5,580 pointsBadges:
    report
  • WoodEngineer
    What is your goal for this change? If you want to be able to process the file without keyed access, the file can be declared in the F-spec with out the "K". The file can then be processed in arrival sequence and or course by RRN.
    6,765 pointsBadges:
    report
  • PGMBOB
    There is an approach that teaches that the Physical file should not be keyed for design reasons. Naming standards in some installations might be impacted if the access is moved to a logical file. Define a logical (if not already defined) with the keys of the physical. Search for each program using the physical and replace with the Logical. Check CLP and copy and backup commands. When your satisfied that nothing references the original Physical you may CHGPF with the DDS source with no Keys defined.
    1,150 pointsBadges:
    report
  • TomLiotta
    If the file wasn't being accessed by key, there wouldn't have been any reason to specify 'K'eyed access on the F-spec in the first place. But it's possible that original programmers declared it as a keyed file without doing keyed access (other than simple sequential-by-key I/O). So, I suppose there is a possibility of being lucky. Even so, there are few files that I wouldn't assign a primary key to nowadays. The key doesn't have to be used, but it's sure nice to have when a need comes up. It'd still be useful to know the purpose of removing a key in case an alternative can be suggested. Tom
    125,585 pointsBadges:
    report
  • TomLiotta
    There is an approach that teaches that the Physical file should not be keyed for design reasons. Trying to remember way back -- many versions/releases back, you couldn't create logical files that didn't have keys. At that time, if the PF was keyed and the index received damage, it was very difficult to recover records by using a tool such as CPYF to copy records purely by record number. So, PFs were generally created without keys in order to have a reliable arrival-sequence access path. When non-keyed LFs became available, there was no longer a big reason to leave keys off of the PF. A simple LF provided non-keyed access. Besides, damage to database files also started to be rare events which removed most issues anyway. There are files that have no need for keys. Naturally, 'flat' text database files are examples. I suppose examples could be given for a couple other types. Tom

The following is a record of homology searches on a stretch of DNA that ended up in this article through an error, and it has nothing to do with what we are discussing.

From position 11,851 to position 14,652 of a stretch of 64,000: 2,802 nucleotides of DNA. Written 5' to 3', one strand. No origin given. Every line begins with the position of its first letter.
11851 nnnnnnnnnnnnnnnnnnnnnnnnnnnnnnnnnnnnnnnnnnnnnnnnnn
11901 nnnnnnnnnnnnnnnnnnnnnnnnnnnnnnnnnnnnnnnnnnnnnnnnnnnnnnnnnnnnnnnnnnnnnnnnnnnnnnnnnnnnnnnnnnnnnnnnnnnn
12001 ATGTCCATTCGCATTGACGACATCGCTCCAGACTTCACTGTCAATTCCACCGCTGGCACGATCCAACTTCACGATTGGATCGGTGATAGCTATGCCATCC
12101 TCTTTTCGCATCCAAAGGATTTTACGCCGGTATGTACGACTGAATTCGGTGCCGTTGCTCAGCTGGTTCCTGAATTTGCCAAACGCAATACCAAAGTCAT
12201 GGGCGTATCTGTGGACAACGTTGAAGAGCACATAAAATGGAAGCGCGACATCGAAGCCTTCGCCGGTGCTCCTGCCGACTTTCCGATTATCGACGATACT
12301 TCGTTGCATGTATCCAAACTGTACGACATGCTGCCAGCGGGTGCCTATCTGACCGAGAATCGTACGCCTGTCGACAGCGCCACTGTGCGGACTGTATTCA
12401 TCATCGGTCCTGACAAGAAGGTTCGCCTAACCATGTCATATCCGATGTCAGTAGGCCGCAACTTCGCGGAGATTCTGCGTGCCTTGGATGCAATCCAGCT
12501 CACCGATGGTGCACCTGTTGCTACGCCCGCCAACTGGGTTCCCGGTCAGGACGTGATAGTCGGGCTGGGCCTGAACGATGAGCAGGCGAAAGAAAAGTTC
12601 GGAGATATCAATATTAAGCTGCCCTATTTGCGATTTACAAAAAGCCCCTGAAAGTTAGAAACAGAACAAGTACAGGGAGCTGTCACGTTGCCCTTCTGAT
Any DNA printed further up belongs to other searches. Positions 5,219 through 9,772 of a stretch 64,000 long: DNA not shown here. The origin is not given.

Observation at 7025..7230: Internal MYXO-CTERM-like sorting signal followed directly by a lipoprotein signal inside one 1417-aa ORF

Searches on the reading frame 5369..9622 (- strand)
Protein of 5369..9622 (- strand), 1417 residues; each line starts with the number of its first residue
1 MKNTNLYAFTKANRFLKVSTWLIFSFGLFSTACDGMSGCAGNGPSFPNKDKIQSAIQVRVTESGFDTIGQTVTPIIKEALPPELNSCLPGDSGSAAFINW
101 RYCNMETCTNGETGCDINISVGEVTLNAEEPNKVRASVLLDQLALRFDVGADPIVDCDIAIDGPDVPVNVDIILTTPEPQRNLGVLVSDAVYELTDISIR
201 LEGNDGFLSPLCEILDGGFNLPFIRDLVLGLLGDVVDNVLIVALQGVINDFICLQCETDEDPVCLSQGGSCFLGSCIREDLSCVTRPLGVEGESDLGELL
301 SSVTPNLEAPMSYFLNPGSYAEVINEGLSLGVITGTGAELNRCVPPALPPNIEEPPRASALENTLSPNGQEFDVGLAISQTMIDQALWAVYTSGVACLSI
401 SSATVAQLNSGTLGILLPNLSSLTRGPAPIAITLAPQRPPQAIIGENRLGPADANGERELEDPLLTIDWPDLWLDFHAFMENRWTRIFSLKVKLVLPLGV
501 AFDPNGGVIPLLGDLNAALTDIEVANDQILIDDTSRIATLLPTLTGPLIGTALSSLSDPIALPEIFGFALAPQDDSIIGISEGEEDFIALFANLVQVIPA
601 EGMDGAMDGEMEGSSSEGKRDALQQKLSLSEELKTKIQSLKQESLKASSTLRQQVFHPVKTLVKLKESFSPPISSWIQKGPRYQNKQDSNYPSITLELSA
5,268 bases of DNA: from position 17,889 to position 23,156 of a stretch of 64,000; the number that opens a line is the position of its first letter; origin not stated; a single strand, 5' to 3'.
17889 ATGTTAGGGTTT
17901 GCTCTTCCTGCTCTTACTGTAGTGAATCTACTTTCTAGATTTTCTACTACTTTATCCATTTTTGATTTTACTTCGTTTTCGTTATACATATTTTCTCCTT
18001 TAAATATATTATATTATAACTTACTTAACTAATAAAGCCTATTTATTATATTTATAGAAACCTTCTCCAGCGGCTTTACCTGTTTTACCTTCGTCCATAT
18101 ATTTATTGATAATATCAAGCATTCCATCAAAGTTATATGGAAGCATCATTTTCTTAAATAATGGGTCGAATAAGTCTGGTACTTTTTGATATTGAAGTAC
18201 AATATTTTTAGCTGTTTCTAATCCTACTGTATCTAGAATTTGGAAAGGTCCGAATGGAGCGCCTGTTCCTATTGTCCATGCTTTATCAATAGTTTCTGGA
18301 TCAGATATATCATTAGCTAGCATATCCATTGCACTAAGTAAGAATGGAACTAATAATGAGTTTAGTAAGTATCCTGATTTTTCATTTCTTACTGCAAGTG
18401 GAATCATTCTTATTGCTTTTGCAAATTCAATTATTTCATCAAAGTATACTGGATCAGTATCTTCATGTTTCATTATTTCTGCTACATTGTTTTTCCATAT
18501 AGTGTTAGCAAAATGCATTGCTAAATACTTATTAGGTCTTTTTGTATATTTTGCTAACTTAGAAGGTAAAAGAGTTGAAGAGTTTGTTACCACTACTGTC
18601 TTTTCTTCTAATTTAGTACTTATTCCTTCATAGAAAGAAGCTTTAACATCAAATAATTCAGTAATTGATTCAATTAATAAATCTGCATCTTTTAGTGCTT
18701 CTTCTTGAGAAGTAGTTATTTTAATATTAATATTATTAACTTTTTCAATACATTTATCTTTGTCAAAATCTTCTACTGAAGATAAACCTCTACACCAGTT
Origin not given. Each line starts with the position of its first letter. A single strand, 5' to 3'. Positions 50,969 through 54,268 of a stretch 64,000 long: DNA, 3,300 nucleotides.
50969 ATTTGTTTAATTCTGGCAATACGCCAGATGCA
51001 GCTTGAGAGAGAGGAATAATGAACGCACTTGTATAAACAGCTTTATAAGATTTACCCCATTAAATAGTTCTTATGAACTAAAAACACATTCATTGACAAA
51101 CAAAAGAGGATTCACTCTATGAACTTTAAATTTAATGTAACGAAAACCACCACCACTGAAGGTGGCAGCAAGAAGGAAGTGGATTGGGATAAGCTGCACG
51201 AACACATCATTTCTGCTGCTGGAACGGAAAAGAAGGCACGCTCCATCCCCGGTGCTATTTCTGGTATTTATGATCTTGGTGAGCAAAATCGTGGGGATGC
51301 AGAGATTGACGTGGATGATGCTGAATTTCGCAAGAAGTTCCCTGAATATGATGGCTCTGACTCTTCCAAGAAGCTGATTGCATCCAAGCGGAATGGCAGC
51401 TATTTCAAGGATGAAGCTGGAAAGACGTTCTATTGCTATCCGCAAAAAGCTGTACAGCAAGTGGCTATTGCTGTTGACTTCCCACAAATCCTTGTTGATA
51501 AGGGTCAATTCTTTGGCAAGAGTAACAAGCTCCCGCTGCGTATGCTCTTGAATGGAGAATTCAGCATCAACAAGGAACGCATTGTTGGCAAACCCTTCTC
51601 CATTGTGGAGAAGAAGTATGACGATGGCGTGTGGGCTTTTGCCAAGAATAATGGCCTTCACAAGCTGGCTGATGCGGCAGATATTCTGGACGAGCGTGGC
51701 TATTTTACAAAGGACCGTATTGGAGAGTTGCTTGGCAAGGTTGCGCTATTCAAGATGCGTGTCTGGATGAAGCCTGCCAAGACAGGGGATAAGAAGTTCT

125,585 pointsBadges:
    report
  • Mohan K
    [...] What are the steps for removing key fields from physical files [...]
    0 pointsBadges:
    report
  • Mohan K
    Hi All, Thanks for your suggestions....
    695 pointsBadges:
    report

Forgot Password

No problem! Submit your e-mail address below. We'll send you an e-mail containing your password.

Your password has been sent to:

To follow this tag...

There was an error processing your information. Please try again later.

REGISTER or login:

Forgot Password?
By submitting you agree to receive email from TechTarget and its partners. If you reside outside of the United States, you consent to having your personal data transferred to and processed in the United States. Privacy

Thanks! We'll email you when relevant content is added and updated.

Following